The quarterly celebration of queer writers devoted their December meeting to those of Indigenous origins
“That to me is empowerment of the people for sure, and it really is the power of community-based organizing,” he said.
Without question, the swell of Indigenous voters who turned out to cast their ballots in the 2020 U.S. presidential election were instrumental in swinging the state to a victory for Joe Biden. But as Skeets alluded to, doing so took work; it meant coming together to overcome a host of barriers, including poor access to voter registration offices and polling stations, limited transportation and excessive mail delays, all of which amount to voter suppression.
Given what they were up against, the sense of empowerment Skeets described that resulted from their success is well-earned.
That same belief in the potential of community-based organizing was apparent at the December meeting of the Queer Poetry Salon, a partnership between ASU’s Virginia G. Piper Center for Creative Writing and Equality Arizona that aims to strengthen and grow queer culture in Arizona by hosting quarterly readings of works by world-renowned LGBTQ poets and writers.
December’s salon featured all Indigenous writers, including Skeets, who in addition to being a nationally recognized poet also holds a position as an associate professor at Diné College in Tsaile, Arizona, and was recently named one of this year’s Mellon Projecting All Voices Fellows by the ASU Herberger Institute for Design and the Arts and ASU Gammage.
Also featured were poets Tommy “Teebs” Pico, a citizen of the Kumeyaay Nation from the Viejas Indian Reservation in San Diego, California; Smokii Sumac, a member of the Ktunaxa Nation located in the Canadian province of British Columbia; and Taté Walker, a citizen of the Cheyenne River Sioux Tribe located in South Dakota.
The significance of December’s salon, which in essence served as a space for members of two marginalized communities – Indigenous and queer – to safely gather and express themselves, was not lost on the attendees. Though Skeets reported that queerness in his own Navajo Nation is “thriving in the larger scope of things,” he also acknowledged that “many still feel unsafe in their own families and communities.”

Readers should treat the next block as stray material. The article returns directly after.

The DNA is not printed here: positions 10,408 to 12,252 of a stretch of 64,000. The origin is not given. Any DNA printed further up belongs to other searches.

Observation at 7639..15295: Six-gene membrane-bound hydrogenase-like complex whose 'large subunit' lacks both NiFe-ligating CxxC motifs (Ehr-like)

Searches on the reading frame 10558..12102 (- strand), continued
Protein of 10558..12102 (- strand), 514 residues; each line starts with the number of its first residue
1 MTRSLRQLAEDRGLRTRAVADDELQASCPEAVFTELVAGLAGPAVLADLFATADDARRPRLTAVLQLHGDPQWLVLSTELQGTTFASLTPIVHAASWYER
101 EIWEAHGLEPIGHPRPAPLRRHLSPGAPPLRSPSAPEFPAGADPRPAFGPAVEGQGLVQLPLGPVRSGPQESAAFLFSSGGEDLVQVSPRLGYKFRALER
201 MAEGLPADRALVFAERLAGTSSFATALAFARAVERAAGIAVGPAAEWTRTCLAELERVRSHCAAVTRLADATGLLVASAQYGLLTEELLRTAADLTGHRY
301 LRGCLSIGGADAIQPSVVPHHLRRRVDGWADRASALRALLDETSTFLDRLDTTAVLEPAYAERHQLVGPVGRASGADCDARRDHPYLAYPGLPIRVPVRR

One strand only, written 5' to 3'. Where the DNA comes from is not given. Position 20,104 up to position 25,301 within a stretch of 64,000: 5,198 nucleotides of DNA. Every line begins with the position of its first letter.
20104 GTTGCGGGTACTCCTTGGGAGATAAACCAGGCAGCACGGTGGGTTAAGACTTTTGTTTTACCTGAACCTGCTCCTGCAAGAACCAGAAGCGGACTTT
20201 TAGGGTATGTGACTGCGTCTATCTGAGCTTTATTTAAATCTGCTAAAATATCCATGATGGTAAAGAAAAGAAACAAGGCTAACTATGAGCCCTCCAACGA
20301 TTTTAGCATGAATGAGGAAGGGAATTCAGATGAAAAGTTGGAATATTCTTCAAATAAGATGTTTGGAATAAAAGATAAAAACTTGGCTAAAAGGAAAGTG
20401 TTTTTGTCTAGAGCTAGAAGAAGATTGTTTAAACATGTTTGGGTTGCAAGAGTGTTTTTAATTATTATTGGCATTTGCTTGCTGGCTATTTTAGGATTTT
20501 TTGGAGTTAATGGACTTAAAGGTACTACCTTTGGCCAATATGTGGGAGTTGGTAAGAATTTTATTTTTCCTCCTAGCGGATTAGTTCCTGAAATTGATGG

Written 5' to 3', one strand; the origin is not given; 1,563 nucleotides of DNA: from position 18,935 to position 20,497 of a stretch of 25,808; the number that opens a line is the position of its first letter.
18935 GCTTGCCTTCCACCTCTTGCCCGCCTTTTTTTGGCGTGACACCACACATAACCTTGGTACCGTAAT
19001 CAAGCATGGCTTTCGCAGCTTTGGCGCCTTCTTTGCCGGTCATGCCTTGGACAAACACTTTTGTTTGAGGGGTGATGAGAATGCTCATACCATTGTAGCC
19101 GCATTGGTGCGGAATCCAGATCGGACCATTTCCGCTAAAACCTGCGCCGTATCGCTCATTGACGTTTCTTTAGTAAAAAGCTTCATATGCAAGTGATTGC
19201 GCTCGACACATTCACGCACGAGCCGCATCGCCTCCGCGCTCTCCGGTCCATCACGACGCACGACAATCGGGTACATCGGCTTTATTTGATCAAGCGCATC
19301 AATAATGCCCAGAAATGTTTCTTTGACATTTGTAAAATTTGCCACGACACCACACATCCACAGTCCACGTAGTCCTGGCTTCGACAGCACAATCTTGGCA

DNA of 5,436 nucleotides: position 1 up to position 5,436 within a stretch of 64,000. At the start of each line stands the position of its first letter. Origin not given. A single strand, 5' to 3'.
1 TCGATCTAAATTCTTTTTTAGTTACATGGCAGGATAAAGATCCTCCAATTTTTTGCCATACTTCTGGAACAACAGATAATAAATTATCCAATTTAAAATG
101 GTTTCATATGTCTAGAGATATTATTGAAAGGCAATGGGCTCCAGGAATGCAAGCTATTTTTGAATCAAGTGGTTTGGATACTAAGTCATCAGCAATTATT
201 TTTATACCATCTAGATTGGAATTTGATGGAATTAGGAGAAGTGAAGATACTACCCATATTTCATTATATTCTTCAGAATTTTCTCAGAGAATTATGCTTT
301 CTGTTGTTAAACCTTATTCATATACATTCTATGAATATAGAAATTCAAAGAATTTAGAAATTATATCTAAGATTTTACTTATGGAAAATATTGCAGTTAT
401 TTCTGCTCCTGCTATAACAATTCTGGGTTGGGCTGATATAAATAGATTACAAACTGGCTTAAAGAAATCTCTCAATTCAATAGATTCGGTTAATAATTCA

“It’s mostly due to the colonial and brutal language that our own government emulates from the U.S. government,” Skeets said.
Skeets sees his work, much of which he shared during the salon, as a means of “undo(ing) and reimagin(ing) a colonial and brutal language like English.”
“I like to think of queerness as an undoing and reimagining of heteropatriachy that drives much of the U.S. way of thinking and doing things,” he said. “This often leads to violence, which is what we are seeing today. Queerness is a resistance to that.”
tanner menardtanner menard uses they/them pronouns and doesn't capitalize their name., civic programming organizer for Equality Arizona and a poet themself, created the Queer Poetry Salon about a year ago with a similar spirit.
“I think that people finally being in a position where they feel safe enough to (share deeply personal work) in a place like Arizona, that is dangerously conservative and where some people are still violently oppressed, it can be a very powerful tool for queer people, and also people who are not queer to express their allyship,” menard said in an interview for a September ASU Now story announcing the partnership between the Piper Center and Equality Arizona.